In the field (i.e. storage tank, refueling truck, aircraft wing tank), aviation fuel often contains mixed bacterial and fungal communities including many filamentous fungi (moulds) and yeasts commonly found in the natural environment (e.g. members of the genera Acremonium, Aspergillus, Candida, Fusarium, Penicillium, and Rhodotorula).

Specific fungi known to dine on liquid hydrocarbon fuels include Cladosporium resinae (the so-called kerosene fungus, responsible for green-brown slimes at the bottom of fuel tanks all over the world), Monascus floridanus (initially isolated from the resin-soaked roots of a pine tree endemic to the southeastern US) and Yarrowia lipolytica (found in cheese, sewage, and spilled crude oil - wherever lipids are available for consumption).

Making food from fuel

In the 1960s, oil companies happened upon the grand idea of using crude oil to produce lots of edible yeast. For example, this US patent outlines a process whereby Candida tropicalis can be cultivated using a water-based nutrient medium to which has been added a crude oil derivative consisting mostly of straight chain hydrocarbons. The yeast is then chemically extracted from the resulting gunk and somehow sold as food. Hooray!

Incidentally, yeast has a pretty decent history as a food. Torula (Candida utilis) rose to prominence during World War II as countries looked for a means to address wartime shortages in food and animal feed. Nutritional yeast (usually Saccharomyces cerevisiae) is a cheese substitute often found in natural food stores. Finally, marmite and its ilk are made from the guts of dead yeast cells left over from brewing beer.

To crop, or not to crop (Source)

Apparently the numbers, when crunched, suggested it was possible to produce about 20 million tons of yeast protein from crude oil every year. At the time, petroleum was a cheaper raw material than plant-derived carbohydrates and also produced relatively greater yields of yeast. Tragically, the initiative never made it off the ground. People (understandably) weren't down for eating yeast made from the same stuff used to make gasoline and it proved difficult to isolate the yeast from toxic hydrocarbons present in crude oil.

Making fuel from food

Looking in the other direction, yeasts of the genus Saccharomyces are famously used to convert plant matter and water into ethanol-rich liquids. While many of these are imbibed for pleasure, others are chemically processed to isolate the ethanol for use as a fuel. This is nice because then we don't have to use fossil fuels, of which there are a finite supply. When used to power a vehicle, ethanol is typically mixed with gasoline, although engines capable of running on pure ethanol are a thing as well. Classic yeast-driven ethanol production proceeds as follows: (1) Starch-rich plant bits (e.g. sugarcane juice, grains such as corn and wheat) are mashed up and cooked to release the starch, (2) Enzymes are added to break the starch down into glucose, (3) Yeast (usually a strain of Saccharomyces cerevisiae) is added to convert the glucose into ethanol, and (4) Ethanol is recovered via distillation and dehydration.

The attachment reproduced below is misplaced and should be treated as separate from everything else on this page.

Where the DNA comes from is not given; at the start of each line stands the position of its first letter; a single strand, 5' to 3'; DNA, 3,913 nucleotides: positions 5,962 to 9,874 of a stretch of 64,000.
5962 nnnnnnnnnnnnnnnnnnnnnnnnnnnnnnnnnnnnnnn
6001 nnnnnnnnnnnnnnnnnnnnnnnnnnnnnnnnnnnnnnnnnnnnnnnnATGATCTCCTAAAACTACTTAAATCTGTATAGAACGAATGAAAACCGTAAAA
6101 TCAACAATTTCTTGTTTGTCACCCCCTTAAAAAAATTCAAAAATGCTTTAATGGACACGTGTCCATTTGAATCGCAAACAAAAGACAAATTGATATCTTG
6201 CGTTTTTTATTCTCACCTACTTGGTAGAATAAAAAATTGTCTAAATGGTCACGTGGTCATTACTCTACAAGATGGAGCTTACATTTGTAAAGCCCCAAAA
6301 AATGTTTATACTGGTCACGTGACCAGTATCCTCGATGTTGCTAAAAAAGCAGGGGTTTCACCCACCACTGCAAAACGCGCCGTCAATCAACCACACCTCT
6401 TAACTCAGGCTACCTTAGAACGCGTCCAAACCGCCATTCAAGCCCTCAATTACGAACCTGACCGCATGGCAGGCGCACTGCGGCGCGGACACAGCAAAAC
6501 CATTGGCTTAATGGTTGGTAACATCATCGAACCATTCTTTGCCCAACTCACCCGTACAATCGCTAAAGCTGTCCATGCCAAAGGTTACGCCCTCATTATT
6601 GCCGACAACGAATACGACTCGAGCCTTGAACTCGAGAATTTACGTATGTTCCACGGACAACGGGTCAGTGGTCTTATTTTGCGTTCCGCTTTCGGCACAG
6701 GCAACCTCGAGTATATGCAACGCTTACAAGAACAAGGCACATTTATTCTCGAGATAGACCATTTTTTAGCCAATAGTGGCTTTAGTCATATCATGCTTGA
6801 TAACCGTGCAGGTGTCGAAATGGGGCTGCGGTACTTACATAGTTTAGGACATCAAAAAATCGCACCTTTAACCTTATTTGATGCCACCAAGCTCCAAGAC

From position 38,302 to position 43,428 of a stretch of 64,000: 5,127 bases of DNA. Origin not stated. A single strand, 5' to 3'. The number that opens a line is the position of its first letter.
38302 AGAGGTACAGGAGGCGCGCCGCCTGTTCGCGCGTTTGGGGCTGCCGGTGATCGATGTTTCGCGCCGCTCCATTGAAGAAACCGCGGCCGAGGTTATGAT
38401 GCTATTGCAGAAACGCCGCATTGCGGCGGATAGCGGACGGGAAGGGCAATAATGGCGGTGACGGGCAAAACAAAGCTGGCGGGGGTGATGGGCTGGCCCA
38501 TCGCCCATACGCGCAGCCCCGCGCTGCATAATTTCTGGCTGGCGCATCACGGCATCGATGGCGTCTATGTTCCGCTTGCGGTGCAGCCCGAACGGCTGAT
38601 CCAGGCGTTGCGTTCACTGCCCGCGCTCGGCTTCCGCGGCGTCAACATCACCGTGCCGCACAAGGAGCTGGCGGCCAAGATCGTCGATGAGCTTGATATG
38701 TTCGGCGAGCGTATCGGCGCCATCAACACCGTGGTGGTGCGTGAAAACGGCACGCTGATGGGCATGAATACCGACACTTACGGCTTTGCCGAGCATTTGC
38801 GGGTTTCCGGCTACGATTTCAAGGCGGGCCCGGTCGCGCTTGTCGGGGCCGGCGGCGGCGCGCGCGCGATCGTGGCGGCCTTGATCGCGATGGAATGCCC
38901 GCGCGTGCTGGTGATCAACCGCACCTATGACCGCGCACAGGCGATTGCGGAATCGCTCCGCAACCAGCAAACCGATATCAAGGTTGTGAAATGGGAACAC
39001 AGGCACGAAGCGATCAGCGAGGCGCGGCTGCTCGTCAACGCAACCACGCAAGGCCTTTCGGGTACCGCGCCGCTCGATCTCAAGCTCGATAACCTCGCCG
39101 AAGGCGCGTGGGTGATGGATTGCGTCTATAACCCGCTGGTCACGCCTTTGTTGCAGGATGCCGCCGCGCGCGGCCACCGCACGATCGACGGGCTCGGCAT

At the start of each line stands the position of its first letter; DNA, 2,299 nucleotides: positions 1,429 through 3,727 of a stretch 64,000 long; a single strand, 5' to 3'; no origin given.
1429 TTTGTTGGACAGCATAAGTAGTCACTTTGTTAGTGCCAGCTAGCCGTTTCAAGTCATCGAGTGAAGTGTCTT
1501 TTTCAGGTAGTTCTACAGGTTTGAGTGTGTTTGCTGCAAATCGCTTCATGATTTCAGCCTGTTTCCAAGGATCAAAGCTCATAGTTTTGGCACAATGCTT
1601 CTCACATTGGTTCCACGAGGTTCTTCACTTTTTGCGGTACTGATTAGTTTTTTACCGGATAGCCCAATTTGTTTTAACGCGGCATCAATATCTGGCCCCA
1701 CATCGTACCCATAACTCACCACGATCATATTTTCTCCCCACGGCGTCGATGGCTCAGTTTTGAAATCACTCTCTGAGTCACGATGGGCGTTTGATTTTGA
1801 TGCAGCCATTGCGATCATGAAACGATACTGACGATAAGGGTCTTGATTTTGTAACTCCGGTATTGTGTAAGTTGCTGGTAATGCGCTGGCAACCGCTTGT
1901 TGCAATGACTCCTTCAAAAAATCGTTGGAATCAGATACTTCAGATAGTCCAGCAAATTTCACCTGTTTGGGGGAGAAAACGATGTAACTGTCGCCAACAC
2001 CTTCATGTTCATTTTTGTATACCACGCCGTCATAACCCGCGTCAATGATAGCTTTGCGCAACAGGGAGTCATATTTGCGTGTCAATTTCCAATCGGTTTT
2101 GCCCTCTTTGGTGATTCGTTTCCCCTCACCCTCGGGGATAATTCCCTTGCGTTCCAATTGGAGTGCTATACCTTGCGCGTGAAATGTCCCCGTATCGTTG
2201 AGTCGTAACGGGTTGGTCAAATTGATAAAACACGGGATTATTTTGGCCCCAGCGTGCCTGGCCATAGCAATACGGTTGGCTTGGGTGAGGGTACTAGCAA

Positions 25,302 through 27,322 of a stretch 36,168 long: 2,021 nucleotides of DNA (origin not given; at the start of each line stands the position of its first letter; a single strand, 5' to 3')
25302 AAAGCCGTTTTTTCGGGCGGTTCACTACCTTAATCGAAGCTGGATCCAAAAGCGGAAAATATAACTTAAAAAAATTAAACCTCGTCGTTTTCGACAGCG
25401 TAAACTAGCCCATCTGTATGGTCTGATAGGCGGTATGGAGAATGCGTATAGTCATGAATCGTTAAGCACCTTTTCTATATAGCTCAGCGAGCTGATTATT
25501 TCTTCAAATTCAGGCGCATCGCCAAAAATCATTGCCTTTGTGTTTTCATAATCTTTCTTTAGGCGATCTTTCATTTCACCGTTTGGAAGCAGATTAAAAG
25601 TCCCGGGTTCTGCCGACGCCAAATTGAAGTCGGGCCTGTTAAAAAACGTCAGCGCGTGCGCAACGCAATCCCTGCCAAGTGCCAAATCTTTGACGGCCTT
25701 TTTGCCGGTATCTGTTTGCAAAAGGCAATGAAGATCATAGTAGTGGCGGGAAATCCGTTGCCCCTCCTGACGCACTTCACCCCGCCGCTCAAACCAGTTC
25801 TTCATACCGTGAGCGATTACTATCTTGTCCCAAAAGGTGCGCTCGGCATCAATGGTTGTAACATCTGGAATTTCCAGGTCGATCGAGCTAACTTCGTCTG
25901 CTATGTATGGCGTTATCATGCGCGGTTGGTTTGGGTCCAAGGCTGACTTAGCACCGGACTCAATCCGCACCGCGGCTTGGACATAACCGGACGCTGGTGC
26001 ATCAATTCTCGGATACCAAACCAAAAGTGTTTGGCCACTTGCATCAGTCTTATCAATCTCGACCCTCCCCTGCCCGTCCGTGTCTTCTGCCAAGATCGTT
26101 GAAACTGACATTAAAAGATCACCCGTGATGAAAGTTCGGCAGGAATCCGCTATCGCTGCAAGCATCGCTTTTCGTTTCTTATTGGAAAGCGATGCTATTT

Some argue ethanol isn't an ideal fuel since it has a relatively low energy content and many current engines aren't designed to use it. Fortunately, fungi (along with algae and bacteria) can can also be used to make larger hydrocarbons (e.g. various lipids and alcohols collectively known as biodiesel) more amenable to fuel use (i.e. higher energy content, closer resemblance to currently used fuels). For example, filamentous fungi (moulds) such as Mucor circinelloides and Syzygites megalocarpus are capable of churning out highly nutritional oils.

Oils are also put together and highly accumulated by several yeast species. These yeasts can be grown to high densities within specially designed chambers (bioreactors), accumulating up to 70% oil by dry weight. Relative to algae, which are being widely researched as a means of producing biodiesel, yeasts can potentially grow faster and to higher densities, and are less susceptible to viral infections or bacterial contamination (since they can be grown at low pH).

In addition, potential fuel producers have been found among fungi living inside plants (endophytes). They produce volatile organic compounds such as 3-methyl-1-butanol with fuel potential, and as an added bonus, can do so when grown on plant-based agricultural wastes rich in cellulose (e.g. beet pulp, corn stover, sugarcane bagasse) (vs. the stricter high-starch requirements of ethanol making yeasts). The ability of these fungi to grow on plant wastes likely reflects their status as the first decomposers to access a plant after it dies (seeing as they're already hanging out inside it).

Poisoning foragers and powering rocket ships

Hydrazine and its derivatives, monomethylhydrazine (MMH) and 1,1-dimethyl hydrazine are highly toxic, likely carcinogenic, super flammable, and explosive. They also have been used to power components of the Space Shuttle, a couple of terrifying intercontinental ballistic missiles, and the F-16 fighter jet.

The fungus Gyromitra esculenta forms a morel-like mushroom and is super poisonous unless prepared correctly. This toxicity is due to gyromitrin, a volatile and unstable metabolite that is readily transformed into MMH. Once the mushroom is eaten, the acidic conditions of the stomach ensure a rapid conversion to MMH. Cudonia circinans, like G. esculenta, contains a lot of potential MMH. Both fungi are found growing beneath conifers, but while G. esculenta has a brain-like reddish brown cap and appears in the springtime, C. circinans has a yellow cap and shows up in late summer and fall. So ends our brief field guide.

There's some fungus metabolite in there somewhere (Source)